Monday, April 24, 2006

I Still Haven't Found What I'm Looking For

I was thinking about U2's Joshua Tree album (CD, whatever) the other day, mainly because I found the DVD of Rattle and Hum in the $5.50 bin at Wal-Mart Friday night. I started thinking that it was 19 years ago that it came out. And then I felt older.

At any rate, I remember the first time I heard the song "I Still Haven't Found What I'm Looking For," and it was rather confusing to me. I was a teenager and a Christian and trying to find ways that I could be a Christian in my high school and still be considered "cool." And Amy Grant, Michael W. Smith, and Petra just weren't cutting it.

U2 provided that opportunity. People could ask what I was listening to on my Walkman and I didn't haven't be embarrassed to pull it out. However, as I listened to their biggest hit from the tape I did get confused.
I have climbed the highest mountains
I have run through the fields
Only to be with you
Only to be with you

I have run I have crawled
I have scaled these city walls
Only to be with you
But I still haven't found
What I'm looking for
But I still haven't found
What I'm looking for

I have kissed honey lips
Felt the healing in her fingertips
It burned like fire
This burning desire
I have spoke with the tongue of angels
I have held the hand of a devil
It was warm in the night
I was cold as a stone
But I still haven't found
What I'm looking for
But I still haven't found
What I'm looking for

I believe in the Kingdom Come
Then all the colors will bleed into one
But yes I'm still running.
You broke the bonds
You loosened the chains
You carried the cross
And my shame
And my shame
You know I believed it
But I still haven't found
What I'm looking for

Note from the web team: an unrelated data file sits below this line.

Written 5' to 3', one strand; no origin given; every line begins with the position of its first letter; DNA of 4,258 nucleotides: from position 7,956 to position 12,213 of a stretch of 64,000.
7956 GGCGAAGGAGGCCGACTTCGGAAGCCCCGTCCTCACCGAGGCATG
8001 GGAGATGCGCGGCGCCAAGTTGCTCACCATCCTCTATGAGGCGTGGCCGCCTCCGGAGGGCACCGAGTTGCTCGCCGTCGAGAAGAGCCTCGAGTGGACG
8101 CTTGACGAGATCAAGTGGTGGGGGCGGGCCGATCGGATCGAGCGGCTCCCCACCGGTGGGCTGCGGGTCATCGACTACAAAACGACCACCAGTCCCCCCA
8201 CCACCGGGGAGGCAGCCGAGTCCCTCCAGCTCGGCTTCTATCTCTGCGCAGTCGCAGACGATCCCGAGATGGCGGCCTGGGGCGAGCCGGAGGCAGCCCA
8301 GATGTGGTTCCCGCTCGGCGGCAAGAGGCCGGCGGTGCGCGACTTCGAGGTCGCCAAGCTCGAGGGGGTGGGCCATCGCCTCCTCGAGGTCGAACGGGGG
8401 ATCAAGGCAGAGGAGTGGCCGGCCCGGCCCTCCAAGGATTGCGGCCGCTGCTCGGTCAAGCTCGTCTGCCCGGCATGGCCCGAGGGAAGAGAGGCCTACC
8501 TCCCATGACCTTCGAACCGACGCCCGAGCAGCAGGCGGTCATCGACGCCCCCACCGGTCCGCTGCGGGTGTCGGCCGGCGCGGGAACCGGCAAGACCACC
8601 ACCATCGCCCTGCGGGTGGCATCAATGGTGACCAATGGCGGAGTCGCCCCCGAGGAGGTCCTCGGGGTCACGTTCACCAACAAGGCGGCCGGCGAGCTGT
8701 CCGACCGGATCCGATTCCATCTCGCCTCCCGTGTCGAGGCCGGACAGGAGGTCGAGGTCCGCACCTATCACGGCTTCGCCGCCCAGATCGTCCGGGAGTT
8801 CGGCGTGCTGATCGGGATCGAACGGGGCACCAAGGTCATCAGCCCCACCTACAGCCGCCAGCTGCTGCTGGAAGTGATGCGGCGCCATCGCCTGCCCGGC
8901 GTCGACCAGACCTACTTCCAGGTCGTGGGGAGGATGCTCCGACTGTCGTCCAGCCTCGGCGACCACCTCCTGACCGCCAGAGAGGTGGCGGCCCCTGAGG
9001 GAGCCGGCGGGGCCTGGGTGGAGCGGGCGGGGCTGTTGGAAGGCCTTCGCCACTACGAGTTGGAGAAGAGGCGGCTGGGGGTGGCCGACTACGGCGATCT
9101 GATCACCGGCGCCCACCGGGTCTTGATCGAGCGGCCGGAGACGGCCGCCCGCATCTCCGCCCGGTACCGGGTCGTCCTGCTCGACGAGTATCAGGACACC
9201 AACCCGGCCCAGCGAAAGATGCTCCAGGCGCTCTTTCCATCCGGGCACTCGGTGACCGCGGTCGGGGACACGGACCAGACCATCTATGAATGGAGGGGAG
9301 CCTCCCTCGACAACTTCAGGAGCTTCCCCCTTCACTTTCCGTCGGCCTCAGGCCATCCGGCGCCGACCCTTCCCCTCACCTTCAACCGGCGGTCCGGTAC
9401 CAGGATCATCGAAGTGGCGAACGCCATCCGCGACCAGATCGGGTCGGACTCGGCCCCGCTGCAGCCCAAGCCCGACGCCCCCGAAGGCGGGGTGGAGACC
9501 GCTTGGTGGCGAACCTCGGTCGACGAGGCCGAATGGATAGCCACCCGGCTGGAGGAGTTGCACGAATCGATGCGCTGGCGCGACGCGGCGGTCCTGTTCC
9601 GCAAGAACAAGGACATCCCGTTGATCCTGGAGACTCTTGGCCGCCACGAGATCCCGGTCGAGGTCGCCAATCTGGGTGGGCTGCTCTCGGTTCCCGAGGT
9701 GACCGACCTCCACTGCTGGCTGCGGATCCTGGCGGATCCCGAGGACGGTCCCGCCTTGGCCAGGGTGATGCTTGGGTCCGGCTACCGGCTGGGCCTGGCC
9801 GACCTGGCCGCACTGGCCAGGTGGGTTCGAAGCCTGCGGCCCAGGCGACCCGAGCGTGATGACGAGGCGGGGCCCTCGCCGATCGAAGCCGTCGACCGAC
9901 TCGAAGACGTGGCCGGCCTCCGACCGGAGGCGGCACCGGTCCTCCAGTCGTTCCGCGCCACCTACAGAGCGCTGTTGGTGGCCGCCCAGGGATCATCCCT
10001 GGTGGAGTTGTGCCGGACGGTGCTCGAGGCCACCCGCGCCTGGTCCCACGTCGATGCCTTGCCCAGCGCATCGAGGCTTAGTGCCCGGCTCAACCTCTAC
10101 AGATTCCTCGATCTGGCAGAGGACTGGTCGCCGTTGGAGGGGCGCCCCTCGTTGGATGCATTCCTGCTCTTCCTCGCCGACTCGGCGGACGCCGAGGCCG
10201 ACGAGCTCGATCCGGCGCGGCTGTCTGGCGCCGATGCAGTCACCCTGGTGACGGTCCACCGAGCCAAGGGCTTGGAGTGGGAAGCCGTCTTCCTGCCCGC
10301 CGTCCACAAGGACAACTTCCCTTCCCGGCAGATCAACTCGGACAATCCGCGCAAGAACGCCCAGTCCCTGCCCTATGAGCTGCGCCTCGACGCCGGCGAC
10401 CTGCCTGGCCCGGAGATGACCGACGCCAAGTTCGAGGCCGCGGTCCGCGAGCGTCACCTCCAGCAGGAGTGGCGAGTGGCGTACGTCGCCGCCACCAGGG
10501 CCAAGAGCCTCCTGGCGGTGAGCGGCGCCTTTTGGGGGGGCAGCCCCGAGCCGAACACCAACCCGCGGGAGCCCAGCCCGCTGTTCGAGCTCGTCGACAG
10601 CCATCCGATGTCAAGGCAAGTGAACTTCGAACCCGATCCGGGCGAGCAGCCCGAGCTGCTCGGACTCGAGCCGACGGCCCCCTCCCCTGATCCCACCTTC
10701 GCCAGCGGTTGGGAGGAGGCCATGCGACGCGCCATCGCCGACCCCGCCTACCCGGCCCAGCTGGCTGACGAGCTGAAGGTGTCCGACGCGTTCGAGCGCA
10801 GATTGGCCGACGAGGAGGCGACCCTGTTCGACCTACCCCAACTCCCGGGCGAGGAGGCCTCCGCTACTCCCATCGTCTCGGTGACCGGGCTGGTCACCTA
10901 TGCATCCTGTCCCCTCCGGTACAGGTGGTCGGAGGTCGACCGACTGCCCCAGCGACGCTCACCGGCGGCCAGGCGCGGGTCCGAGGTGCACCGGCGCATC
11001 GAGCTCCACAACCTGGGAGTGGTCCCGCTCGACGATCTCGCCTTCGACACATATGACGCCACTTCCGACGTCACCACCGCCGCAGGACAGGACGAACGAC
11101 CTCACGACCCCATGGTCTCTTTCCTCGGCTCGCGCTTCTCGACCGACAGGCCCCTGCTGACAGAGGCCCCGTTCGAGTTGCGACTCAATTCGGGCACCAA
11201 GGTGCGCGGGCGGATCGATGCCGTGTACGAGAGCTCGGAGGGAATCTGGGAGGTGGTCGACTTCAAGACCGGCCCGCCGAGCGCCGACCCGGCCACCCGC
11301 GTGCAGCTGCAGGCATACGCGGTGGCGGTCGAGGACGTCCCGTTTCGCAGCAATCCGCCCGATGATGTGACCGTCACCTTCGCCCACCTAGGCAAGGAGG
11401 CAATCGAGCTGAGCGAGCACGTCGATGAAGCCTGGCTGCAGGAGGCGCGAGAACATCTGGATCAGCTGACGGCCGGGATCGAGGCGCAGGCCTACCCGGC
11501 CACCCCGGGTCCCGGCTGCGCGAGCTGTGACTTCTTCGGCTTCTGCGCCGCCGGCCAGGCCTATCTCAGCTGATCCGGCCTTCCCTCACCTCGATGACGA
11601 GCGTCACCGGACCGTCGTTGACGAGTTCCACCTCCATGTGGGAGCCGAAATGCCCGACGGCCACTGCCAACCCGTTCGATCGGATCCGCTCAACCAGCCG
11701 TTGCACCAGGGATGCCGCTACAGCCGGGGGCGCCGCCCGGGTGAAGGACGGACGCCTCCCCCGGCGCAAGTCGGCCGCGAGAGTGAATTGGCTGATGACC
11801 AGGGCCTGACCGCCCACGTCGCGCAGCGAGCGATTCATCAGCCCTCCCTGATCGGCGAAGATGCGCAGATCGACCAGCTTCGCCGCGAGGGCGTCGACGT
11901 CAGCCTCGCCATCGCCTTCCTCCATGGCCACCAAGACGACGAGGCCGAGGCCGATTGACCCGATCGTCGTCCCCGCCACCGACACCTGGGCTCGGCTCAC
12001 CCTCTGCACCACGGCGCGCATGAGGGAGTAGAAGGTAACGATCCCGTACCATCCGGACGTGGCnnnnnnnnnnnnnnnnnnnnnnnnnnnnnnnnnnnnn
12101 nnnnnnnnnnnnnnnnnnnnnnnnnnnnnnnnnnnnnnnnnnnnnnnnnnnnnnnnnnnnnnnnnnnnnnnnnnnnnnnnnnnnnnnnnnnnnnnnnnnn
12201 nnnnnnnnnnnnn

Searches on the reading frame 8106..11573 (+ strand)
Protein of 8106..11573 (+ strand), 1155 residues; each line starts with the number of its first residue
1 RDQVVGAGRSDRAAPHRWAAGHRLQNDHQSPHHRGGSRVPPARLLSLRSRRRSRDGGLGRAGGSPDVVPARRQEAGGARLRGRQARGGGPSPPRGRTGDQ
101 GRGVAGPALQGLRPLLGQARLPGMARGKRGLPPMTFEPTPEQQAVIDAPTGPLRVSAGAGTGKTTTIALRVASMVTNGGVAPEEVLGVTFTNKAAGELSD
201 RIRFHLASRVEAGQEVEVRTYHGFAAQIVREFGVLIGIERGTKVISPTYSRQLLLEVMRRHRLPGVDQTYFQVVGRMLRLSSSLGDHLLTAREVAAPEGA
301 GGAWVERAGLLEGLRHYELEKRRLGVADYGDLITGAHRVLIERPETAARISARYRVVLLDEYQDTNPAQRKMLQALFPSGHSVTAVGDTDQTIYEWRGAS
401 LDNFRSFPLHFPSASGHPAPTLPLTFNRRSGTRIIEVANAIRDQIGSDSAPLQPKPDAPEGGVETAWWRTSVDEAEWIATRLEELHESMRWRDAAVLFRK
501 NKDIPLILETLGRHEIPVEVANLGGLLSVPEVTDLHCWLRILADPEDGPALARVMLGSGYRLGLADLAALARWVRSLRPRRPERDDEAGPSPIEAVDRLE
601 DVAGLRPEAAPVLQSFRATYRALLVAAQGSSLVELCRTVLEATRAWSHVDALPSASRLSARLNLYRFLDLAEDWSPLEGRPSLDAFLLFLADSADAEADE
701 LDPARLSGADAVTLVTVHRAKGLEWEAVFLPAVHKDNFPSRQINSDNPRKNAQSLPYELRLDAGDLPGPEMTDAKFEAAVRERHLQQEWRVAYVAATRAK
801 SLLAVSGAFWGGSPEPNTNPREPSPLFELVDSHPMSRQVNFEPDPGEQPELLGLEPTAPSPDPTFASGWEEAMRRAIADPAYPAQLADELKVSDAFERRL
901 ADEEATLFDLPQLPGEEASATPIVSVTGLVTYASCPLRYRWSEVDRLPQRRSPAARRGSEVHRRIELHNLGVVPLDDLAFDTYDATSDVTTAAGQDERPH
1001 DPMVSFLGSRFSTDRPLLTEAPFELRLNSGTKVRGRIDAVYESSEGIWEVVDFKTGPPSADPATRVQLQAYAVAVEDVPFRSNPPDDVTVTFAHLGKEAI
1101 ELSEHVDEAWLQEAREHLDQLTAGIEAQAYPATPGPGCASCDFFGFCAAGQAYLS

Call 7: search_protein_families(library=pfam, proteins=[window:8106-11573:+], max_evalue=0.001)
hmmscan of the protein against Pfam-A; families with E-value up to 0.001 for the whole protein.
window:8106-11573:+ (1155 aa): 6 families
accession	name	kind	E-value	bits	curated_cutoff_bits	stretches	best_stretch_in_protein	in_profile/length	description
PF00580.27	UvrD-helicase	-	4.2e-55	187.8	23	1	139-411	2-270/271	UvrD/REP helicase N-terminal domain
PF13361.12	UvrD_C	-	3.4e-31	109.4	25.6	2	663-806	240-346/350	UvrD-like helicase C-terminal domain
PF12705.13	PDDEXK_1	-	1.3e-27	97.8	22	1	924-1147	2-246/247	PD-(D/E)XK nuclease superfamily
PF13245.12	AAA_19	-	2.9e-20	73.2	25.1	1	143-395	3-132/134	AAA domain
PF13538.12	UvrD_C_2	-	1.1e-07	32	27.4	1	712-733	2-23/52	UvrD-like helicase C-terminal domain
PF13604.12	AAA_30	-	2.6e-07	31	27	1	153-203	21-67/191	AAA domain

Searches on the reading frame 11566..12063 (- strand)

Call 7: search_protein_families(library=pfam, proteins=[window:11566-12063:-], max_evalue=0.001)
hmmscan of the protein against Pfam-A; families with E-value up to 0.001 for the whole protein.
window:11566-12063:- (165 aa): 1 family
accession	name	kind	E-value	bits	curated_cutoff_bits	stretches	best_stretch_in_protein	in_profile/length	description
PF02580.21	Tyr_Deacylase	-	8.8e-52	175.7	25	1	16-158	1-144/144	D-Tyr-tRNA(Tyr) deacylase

But I still haven't found
What I'm looking for
I liked the song because it felt a little like Ecclesiasties and going through the litany of futile pursuits. And I like that Jesus appears as the climax of the song.

It was obvious that the song was talking about Jesus, but I got really confused about why the singer hadn't found what he's looking for. If he found Jesus, shouldn't he have found what he's looking for?

I think the conversation on Friday really crystallized this song for me. I have found Jesus and I've found that following him is the way of life that I want to pursue. I wonder if what U2 is talking about is finding a community of people committed to following too. I wonder if U2 is talking about the church. I don't know, but after we all talked on Friday (and I hope that conversation isn't over, even in that topic), I wondered about that.

I think the hope found in the song and the hope that we can all bear is that we have to keep looking. Some of us are going to find that community we need at the church we are at (Otter Creek for me). Others might have to keep looking. And while we still might not have found what we're looking for, we do have to keep looking.


Stoned-Campbell Disciple said...

U2 is the only band that I would love to see in concert but never have. I've seen VH, Boston, those Texas boys ZZTop, shall I admit KISS, and a host of others.

Joshua Tree remains my all time favorite . . .

I'm sure you watched the video of Bono's homily at the National Prayer Breakfast. It was great.

Bobby Valentine

scott said...

Great post, Phil. I too feel that way, that I have found so much but I still await all that is to be.
My faith in Jesus is simultaneously secure and yet a struggle. I'm caught between the now and what is to be. One day, Jesus will come clearly and completely into view and I will have found exactly the source of my quest. It reminds me of the words of Michael McDermott:

From the foothills of my memories
To the flatlands of my youth
Shrouded like the holiest mysteries/symphonies
Are you sure you're ready for the truth?

Cause you know you're entitled to the answers
But the river of truth is running dry

Yeah there but for the grace of God go I

Baptized in blood, fire and water
You're wonderin' why you're never feeling clean
Your boat's pulled out from the harbor
And you're on the dock abandoned in between

Beth said...

When we put together "Get Up Off Your Knees," this was the most commonly-used song by Christian preachers. One of the sermons is on Phil 3:12-15 and reads the song in that light, which I find pretty persuasive.

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